Protecting Pollinators: S.520, H.843 Sen. Jason Lewis and Rep. Mary Keefe, An Act to protect pollinator habitat and S.479, Sen. Jamie Eldridge, An Act protecting pollinators by eliminating harmful products

A 2019 Scientific Literature Review performed by the Mass. Dept. of Agricultural Resources found overwhelming evidence that neonicotinoid insecticides (“neonics”) are harming  pollinators. The research found that virtually all of the impact-based studies reviewed (42 of 43) cited “neonics” as a contributor to pollinator declines, and pointed out that the only study with mixed results was industry-funded.

In response, the department subsequently decided to end consumer use of neonic products. Which is a good first step. However, the agricultural sectors use significantly higher volumes of these pollinator-killing pesticides. A recent study found that U.S. Agriculture is 48 times more toxic to insect life than it was in the early 1990s; neonicotinoids account for more than 90% of that increase.

The loss and degradation of natural habitat is a primary driver of pollinator declines around the globe, along with pesticide exposure, climate change, and disease.

S.520/H.825 will protect pollinators by establishing a commission to study statewide opportunities for improving pollinator health by increasing and enhancing native habitat and examine the many issues relevant to pollinator health including our current laws and regulations, funding, practices and the use of agricultural and non-agricultural lands.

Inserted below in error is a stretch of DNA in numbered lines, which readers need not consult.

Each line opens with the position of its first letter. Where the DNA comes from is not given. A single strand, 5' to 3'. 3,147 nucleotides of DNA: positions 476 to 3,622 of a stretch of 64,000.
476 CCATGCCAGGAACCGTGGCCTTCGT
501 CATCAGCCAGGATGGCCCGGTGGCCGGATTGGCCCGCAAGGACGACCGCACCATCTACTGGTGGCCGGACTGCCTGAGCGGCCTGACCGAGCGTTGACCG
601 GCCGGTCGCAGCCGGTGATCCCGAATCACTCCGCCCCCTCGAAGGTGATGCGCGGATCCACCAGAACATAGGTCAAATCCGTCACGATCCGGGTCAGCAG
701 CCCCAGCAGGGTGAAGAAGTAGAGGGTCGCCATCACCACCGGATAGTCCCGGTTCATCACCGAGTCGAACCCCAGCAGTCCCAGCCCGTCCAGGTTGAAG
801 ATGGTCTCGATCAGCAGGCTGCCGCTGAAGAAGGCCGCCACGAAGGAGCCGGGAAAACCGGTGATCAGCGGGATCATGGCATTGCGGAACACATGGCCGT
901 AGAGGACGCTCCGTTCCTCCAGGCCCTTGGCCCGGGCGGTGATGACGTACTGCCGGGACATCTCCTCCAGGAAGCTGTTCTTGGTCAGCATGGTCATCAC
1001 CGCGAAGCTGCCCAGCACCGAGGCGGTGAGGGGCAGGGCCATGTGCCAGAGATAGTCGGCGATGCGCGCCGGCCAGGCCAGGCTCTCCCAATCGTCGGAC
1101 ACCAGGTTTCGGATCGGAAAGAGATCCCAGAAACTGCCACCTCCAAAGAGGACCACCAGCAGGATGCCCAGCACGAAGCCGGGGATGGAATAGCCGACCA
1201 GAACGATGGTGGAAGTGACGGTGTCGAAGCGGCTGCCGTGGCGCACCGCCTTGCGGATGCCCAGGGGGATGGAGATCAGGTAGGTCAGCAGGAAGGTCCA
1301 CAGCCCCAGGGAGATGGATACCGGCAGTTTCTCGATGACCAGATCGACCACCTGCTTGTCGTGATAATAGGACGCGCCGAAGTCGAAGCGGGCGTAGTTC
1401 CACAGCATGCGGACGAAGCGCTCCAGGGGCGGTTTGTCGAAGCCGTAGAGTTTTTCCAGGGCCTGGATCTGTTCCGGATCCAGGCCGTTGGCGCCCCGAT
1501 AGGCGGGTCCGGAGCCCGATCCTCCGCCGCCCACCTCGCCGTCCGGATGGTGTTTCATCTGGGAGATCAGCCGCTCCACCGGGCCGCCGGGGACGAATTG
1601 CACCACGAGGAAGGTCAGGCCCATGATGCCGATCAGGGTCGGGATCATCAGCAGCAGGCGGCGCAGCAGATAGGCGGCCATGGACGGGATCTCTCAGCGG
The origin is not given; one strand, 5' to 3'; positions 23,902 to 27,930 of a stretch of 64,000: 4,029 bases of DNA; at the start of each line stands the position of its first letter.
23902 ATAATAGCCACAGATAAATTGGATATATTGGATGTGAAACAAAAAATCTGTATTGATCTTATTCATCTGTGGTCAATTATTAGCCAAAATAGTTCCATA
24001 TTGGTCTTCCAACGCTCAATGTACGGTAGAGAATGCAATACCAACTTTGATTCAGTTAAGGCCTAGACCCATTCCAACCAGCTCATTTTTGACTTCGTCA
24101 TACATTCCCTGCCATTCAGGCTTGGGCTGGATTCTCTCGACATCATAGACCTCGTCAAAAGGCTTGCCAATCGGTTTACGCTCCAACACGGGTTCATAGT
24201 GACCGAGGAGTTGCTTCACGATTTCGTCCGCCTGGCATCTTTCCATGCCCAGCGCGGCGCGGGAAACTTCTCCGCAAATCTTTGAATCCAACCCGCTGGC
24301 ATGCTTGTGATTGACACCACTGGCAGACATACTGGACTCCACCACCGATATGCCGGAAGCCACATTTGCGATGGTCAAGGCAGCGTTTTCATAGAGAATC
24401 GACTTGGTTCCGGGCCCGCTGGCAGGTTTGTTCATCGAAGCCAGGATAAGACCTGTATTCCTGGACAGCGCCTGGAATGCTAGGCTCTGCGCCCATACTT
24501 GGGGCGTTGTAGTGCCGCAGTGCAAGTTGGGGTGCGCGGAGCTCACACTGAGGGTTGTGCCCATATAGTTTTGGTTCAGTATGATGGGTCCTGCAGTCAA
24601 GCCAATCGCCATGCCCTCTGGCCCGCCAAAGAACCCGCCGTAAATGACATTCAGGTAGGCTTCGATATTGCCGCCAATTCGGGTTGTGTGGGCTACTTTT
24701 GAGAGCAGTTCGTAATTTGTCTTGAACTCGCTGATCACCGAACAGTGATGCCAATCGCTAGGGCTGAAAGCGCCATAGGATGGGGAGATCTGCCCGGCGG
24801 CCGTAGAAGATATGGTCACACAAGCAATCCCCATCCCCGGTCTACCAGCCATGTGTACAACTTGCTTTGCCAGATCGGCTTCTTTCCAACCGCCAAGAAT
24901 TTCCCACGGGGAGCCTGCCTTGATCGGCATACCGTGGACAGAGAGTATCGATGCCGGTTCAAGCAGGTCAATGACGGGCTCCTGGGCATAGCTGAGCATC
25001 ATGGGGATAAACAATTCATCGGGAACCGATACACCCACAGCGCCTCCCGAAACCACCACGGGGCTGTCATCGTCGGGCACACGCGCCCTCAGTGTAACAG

S.479, will further protect pollinators by making it illegal for any neonic product to be “sprayed, released, deposited or applied on any property within the commonwealth.” The bill does exempt neonic-treated nursery plants from the prohibition. Any blooming or flowering plant, plant material or seed that has been treated with a neonicotinoids would have to be “clearly and conspicuously labeled as having been treated with a neonicotinoid” and include “a brief description of the risks to pollinators and other non-target organisms associated with the use of neonicotinoids.”

An Act relative to the pesticide board S.521/H.783 Sen. Jason Lewis and Rep. Mindy Domb

S.521/H.783 will establish a new task force to review and make recommendations on how Massachusetts can prevent and mitigate adverse impacts of pesticide use on the environment and public health.  The task force will examine the current system and make recommendations on how to modernize and improve our current pesticide regulatory and management systems.

This bill passed this committee last session.

Thank you for hearing my testimony today. MASSPIRG urges you to pass these bills from your committee.


Deirdre Cummings

Legislative Director, MASSPIRG

Deirdre runs MASSPIRG’s public health, consumer protection and tax and budget programs. Deirdre has led campaigns to improve public records law and require all state spending to be transparent and available on an easy-to-use website, close $400 million in corporate tax loopholes, protect the state’s retail sales laws to reduce overcharges and preserve price disclosures, reduce costs of health insurance and prescription drugs, and more. Deirdre also oversees a Consumer Action Center in Weymouth, Mass., which has mediated 17,000 complaints and returned $4 million to Massachusetts consumers since 1989. Deirdre currently resides in Maynard, Mass., with her family. Over the years she has visited all but one of the state's 351 towns — Gosnold.